Table is set for tomorrow, or as I like to call it: Cupcake Heaven

Friday, February 10, 2012

Low Carb Chicken Tikka Masala

One meal I have missed since restarting my low carb lifestyle is Chicken Tikka Masala. It was off limits because of the added sugar, white rice and the accompanying naan bread that my family and I adore.

While cleaning out old recipes the other day, I came across my favorite Chicken Tikka Masala recipe from America's Test Kitchen. I read it through and realized I could tweak it to make it low carb by doing the following (here is the original recipe):

~ Substitute 2 teaspoons Truvia for 2 teaspoons of sugar that is used in the sauce.

~ Serve cauliflower rice* with the chicken instead of white rice. My stepson's girlfriend did not know it was cauliflower until we told her. It's that similar!

~Making a naan substitute by lightly toasting low carb pita** in the oven then coating it with a minced garlic, sea salt and olive oil mix before toasting again to desired crispness.

~ Use full-fat Greek yogurt to add richness and to cut out the fillers and sugars often used to make a product low fat.

This dish is so delicious, I made it twice this week. I hope you try it. If you do, please let me know your thoughts!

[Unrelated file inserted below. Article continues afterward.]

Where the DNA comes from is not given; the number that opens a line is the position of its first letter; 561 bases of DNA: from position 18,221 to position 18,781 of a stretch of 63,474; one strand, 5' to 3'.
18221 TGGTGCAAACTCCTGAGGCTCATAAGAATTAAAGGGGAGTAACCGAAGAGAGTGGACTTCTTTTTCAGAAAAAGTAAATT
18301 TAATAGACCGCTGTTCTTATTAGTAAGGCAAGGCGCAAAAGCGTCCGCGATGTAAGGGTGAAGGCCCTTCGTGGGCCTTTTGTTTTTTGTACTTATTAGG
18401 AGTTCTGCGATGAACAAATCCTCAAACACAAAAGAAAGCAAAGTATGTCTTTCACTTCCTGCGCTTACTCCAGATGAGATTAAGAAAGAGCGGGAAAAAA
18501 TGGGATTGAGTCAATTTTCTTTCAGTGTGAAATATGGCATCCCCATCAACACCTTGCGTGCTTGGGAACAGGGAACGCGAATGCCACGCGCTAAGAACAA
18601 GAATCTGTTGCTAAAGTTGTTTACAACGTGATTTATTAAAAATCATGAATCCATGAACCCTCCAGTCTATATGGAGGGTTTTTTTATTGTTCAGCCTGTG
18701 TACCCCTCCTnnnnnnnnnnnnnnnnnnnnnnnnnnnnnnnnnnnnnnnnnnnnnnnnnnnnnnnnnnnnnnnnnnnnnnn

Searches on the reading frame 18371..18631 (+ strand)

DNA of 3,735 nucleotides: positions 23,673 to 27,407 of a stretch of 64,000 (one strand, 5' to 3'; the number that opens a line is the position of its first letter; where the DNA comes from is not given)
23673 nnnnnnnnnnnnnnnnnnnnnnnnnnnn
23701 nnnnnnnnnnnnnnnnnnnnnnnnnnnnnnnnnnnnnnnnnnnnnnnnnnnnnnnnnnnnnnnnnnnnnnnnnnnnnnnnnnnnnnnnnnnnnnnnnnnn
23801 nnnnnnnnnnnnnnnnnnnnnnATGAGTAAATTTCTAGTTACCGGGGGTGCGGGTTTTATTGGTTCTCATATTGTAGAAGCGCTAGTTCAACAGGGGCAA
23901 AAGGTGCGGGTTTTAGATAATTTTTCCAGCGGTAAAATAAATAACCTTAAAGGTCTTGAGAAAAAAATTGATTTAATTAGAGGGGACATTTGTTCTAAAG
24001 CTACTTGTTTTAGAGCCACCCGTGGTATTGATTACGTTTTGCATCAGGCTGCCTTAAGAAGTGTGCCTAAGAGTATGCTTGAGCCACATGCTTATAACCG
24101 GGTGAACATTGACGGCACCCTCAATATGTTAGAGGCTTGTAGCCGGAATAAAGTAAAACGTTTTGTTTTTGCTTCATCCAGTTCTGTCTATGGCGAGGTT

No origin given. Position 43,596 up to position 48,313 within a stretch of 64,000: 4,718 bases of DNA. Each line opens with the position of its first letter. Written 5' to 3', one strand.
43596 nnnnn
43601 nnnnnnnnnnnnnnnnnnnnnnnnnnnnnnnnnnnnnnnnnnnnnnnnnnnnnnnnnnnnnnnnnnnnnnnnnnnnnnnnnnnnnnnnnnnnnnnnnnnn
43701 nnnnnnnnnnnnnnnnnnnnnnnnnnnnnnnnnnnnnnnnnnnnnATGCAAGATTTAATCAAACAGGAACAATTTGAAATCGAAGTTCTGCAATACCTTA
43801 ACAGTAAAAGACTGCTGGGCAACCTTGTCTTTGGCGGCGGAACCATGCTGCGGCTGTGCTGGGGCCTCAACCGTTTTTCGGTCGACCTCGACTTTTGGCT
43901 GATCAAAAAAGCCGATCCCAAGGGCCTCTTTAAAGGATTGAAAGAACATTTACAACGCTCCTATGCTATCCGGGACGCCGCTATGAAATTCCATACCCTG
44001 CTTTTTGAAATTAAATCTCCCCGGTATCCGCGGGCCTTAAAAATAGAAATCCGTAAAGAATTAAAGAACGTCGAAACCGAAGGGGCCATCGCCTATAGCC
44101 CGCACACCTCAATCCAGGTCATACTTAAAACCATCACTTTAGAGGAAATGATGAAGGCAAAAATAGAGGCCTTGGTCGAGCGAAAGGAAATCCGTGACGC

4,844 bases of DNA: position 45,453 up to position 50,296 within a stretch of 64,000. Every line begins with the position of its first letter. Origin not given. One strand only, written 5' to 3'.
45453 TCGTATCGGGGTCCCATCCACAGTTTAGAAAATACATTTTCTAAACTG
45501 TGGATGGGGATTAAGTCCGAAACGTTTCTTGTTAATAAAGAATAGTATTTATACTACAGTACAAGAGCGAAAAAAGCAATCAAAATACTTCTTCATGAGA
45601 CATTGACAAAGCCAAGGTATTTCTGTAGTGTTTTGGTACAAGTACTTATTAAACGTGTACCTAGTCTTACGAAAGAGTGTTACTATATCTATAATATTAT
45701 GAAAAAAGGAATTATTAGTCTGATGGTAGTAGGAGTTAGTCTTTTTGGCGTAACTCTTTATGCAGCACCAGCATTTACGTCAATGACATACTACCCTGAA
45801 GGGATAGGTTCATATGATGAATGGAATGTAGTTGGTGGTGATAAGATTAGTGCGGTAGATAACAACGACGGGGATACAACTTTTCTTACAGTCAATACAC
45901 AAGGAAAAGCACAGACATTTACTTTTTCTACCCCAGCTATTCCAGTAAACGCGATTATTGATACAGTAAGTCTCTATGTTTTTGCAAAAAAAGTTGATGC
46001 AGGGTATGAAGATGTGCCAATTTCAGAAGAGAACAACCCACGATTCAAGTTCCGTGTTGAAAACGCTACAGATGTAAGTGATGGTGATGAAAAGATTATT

* Cauliflower rice is so easy. Rinse a head of cauliflower well and cut into big chunks. Using your cheese grater, grate the raw cauliflower on the largest grate into a microwave safe casserole dish or serving bowl. When you're finished, simply cover the dish with plastic wrap and microwave until cooked. It usually takes my microwave about 5 or 6 minutes to cook a full head.

** Of course, this meal is great without naan and if you're avoiding all bread products, even low carb, skip it. But if you can get your hands on some low carb pita and you want a special treat, it's worth making naan. I'm lucky because our local market carries a low carb pita bread. If your market doesn't and you'd like to get some, you can order it online here.